Terri Burl has come full circle.The local Republican party official was a founding member of Women for Trump in her corner of rural Wisconsin eight years ago when the then New York businessman’s run for president was little more than a joke to political pundits.Burl twice campaigned enthusiastically for Donald Trump’s election but, after he lost the presidency to Joe Biden in 2020, she feared the chaos of his years in power had made him unelectable. The former social worker and substitute teacher switched her support to Florida’s governor, Ron DeSantis, and then Trump’s former UN ambassador Nikki Haley.But now Burl is back campaigning for Trump in Oneida county.“I don’t feel excited. But I have a bunch of ‘Never Trump’ friends and this is my argument to them: I say, you better vote for Trump or you get Biden,” she said.“Not only that. If you don’t vote for Trump, and then he doesn’t win, he’s going to come back in four years. The boogeyman will be back. He’ll be 82 years old. Is that what you want? Just let him have his four years and then you won’t have to put up with him anymore.”That lack of a ringing endorsement is heard among many Republicans who once voted enthusiastically for Trump, a reflection not only of doubts about the man himself after his first term in the White House but of a discernible lack of enthusiasm for a rematch of the last election.To win, Trump is probably going to need to take Wisconsin, one of the closest swing states of recent elections. In 2016, he won the state by less than 1% of the vote and then lost it four years later by an even narrower margin.Trump’s vote tally rose in 2020 but he was defeated by a jump in turnout, most of which went to Biden. Voters who stayed home in 2016, mostly because they didn’t like Hillary Clinton, came out four years later later because they wanted Trump out of the White House.Seven months out from this year’s presidential election, opinion polls say Wisconsin is still a toss-up and turnout again looks to be key. If Democrats vote in large numbers again, Trump is going to need his support to hold up in Oneida and other rural counties in the upper reaches of the state.At a rally in the Wisconsin city of Green Bay on Tuesday, Trump once again railed against his defeat four years ago and repeatedly claimed he was robbed by ballot fraud. But he also recognised the danger of ambivalence among some Republican voters if it leads them to stay home on election day in November.“If you want to save America, then get everyone you know registered as Republican, as soon as possible, volunteer for our campaign and get out and vote in record numbers,” the former president urged the crowd.Some Republican activists on the ground in Wisconsin doubt that Trump’s four years out of office have been enough for memories of the chaos and confrontation of his presidency to fade sufficiently. They fear that the looming criminal trials and election campaign will bring it all screaming back to again drive voters to the polls in support of Biden.One Republican county chair, who did not wish to be named for fear of alienating Trump supporters, said the former president was a “bad candidate at this time”.“In 2016 he was the man to break the mould. In 2020 he had the advantage of the presidency. I fear this time will be more difficult than the polling says right now. We can count on the hardcore Trump supporters, and lots of voters don’t feel good about Biden’s age. Immigration is playing very badly for the Democrats. But Trump lost in Wisconsin four years ago because he alienated so many Americans they were motivated to vote against him,” he said.“I don’t think many Democrats are excited by Biden but my fear is that in the coming months Trump will remind them why they voted against him last time and now they have new reasons, like the supreme court ruing on abortion.”Burl had wanted to avoid this. She was a fervent Trump supporter from the moment he came onto the political scene. In 2016, Burl lived in a neighboring county where she was chair of the local Republican party and led the charge for Trump. She fell out with the party vice-chair, a close friend, who was so appalled by Trump that she voted for Clinton.Two years ago, Burl told the Guardian that she would back whoever the Republican nominee was this time but that “I hope it’s not Trump” because she doubted he was electable. She backed DeSantis for her party’s nomination but said she recognised that once Trump was in the 2024 Republican primary he was unstoppable.“As soon as Trump said he was going to come back in, DeSantis should have stayed out. DeSantis should have been smart. If he would have been on Trump’s side, he’s a young man, he could have run in four years. Maybe Trump would have made him vice-president. DeSantis was greedy. He ruined it for himself. He ruined it for us,” she said.One reading of Tuesday’s primary results in Wisconsin holds a warning for Trump. He won the Republican ballot, as expected. But 20% of the vote went to Haley, DeSantis and others who have dropped out of the race in what amounted to a show of dissent among voters the former president desperately needs.Biden faced his own protest vote in favour of “uninstructed” in the Democratic primary over his support for Israel’s war in Gaza. But the president’s camp in Wisconsin will take heart from the fact that he won nearly 89% of the Democratic vote to Trump’s 79% of Republicans in his primary race.Ambivalence was evident among some primary voters at Rhinelander’s polling station. A woman who gave her name only as Mari said she voted for Trump in 2016 and Biden four years ago. She can’t decide which way she will go this year.“I don’t care for Trump as a person. I like a lot of his policies but I don’t think he sets a good example for our country,” she said.But she has just as many doubts about Biden, who she describes as “past his prime”.Mari said that she thinks Biden will probably win in November but she is not alone in being frustrated at facing a rerun of the 2020 election.Jim Schuh, a bread company manager, feels obliged to vote for Trump as a Republican but is not enthusiastic about it after the former president’s first term in office.“I’m not a big fan of Trump but I think he wins because people are just so frustrated with Biden,” he said.Schuh, like many Republicans, singled out the immigration crisis, played up heavily in conservative news media, as a major issue that will defeat Biden in Wisconsin, even though the state is far from the US-Mexico border and few migrants make it the 1,500 miles to Rhinelander.“Trump is good on the border. He’ll build the wall,” he said.Burl now manages social media for the Oneida county Republican party and is gearing up to campaign hard for Trump whatever the challenges. But she said it will not be made any easier by the state of Republican politics.“I’m kind of mad at the Republicans about abortion. I don’t think the supreme court should have been involved. The minute they got involved, the Democrats can use that as fodder about Republicans. If you vote for Republicans you’re not going to get control of your own body. It motivates Democrats to go vote,” she said.“I can’t stand abortion but you can’t just totally ban it. There were Republicans who wanted a compromise.”Burl also thinks the antics of hard-right Republican members of Congress such as Matt Gaetz and Marjorie Taylor Greene are undermining Trump’s campaign.“She’s such a wackadoodle. What do these people want? These are Republicans. I can’t even deal with these people. I can’t take them seriously. They’re ruining it for us because then everybody’s looking at them and saying, ‘Is this who you want to lead?’ They are damaging to the party,” she said.But Burl thinks that some of the issues Democrats hope will play in Biden’s favour are actually going to help Trump.The former president faces a string of criminal trials for charges ranging from inciting the January 6 riot at the Capitol to illegally handling classified documents and for financial fraud in New York.Democrats may calculate that if any of the cases come to trial before the election, they will remind voters of Trump’s failings. Burl suspects that in her part of the world the prosecutions will reinforce his claims to be a victim of an establishment conspiracy.Still she recognises that Trump has potentially fatal flaws, not least his belligerence and vindictiveness.“I’m still a Trumper but I still feel the same way about how he behaves, like on his Easter message. Instead of getting all angry and full rage, he could have said, ‘Let’s love our neighbours.’ He could have even been humble. He could have admitted he made made mistakes in how he treated people and said, ‘I do want to be better for the people of this nation.’ I would have loved something like that,” she said.Biden v Trump: What’s in store for the US and the world?On Thursday 2 May, 3-4.15pm ET, join Tania Branigan, David Smith, Mehdi Hasan and Tara Setmayer for the inside track on the people, the ideas and the events that might shape the US election campaign. Book tickets here or at theguardian.live More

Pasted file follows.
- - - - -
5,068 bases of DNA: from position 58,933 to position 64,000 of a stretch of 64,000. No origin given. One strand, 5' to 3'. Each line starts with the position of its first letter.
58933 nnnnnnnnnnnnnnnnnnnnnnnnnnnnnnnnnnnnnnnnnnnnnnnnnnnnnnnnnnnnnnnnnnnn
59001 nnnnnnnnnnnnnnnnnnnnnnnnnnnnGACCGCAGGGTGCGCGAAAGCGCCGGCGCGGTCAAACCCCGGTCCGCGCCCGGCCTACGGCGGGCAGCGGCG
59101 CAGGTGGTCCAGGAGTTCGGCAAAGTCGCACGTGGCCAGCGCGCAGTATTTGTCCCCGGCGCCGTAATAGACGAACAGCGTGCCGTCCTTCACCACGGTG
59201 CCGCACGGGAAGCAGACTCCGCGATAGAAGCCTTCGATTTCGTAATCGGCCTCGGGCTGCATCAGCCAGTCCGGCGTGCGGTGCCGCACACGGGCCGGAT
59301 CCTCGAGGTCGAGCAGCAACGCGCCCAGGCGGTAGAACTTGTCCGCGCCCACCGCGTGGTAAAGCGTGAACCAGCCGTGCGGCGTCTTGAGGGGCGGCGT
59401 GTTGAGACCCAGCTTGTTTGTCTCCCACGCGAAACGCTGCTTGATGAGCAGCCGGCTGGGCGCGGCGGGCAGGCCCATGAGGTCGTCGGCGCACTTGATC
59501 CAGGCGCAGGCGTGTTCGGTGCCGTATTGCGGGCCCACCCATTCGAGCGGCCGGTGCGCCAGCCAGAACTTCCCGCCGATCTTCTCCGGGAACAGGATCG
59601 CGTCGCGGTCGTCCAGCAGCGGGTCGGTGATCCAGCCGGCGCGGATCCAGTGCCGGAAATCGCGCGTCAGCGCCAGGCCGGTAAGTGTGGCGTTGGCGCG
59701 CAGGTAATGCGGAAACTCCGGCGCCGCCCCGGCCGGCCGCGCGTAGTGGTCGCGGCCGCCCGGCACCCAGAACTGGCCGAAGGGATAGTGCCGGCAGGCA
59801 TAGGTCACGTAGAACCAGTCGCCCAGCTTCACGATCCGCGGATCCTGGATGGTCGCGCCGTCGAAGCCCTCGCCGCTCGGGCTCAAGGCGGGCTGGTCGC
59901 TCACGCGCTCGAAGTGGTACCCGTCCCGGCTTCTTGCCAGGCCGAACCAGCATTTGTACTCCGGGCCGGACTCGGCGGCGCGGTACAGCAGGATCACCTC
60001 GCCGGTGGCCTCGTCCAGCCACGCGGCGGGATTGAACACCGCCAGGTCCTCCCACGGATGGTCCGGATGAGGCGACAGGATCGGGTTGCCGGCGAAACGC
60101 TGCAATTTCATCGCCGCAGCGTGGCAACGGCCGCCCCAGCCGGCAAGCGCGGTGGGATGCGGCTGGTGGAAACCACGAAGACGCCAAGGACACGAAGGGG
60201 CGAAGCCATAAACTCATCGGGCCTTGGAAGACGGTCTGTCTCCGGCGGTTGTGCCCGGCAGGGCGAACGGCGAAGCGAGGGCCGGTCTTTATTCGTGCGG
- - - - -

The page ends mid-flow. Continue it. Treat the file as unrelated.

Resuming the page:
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    Democrats bank on abortion in 2024 as Arizona and Florida push stakes higher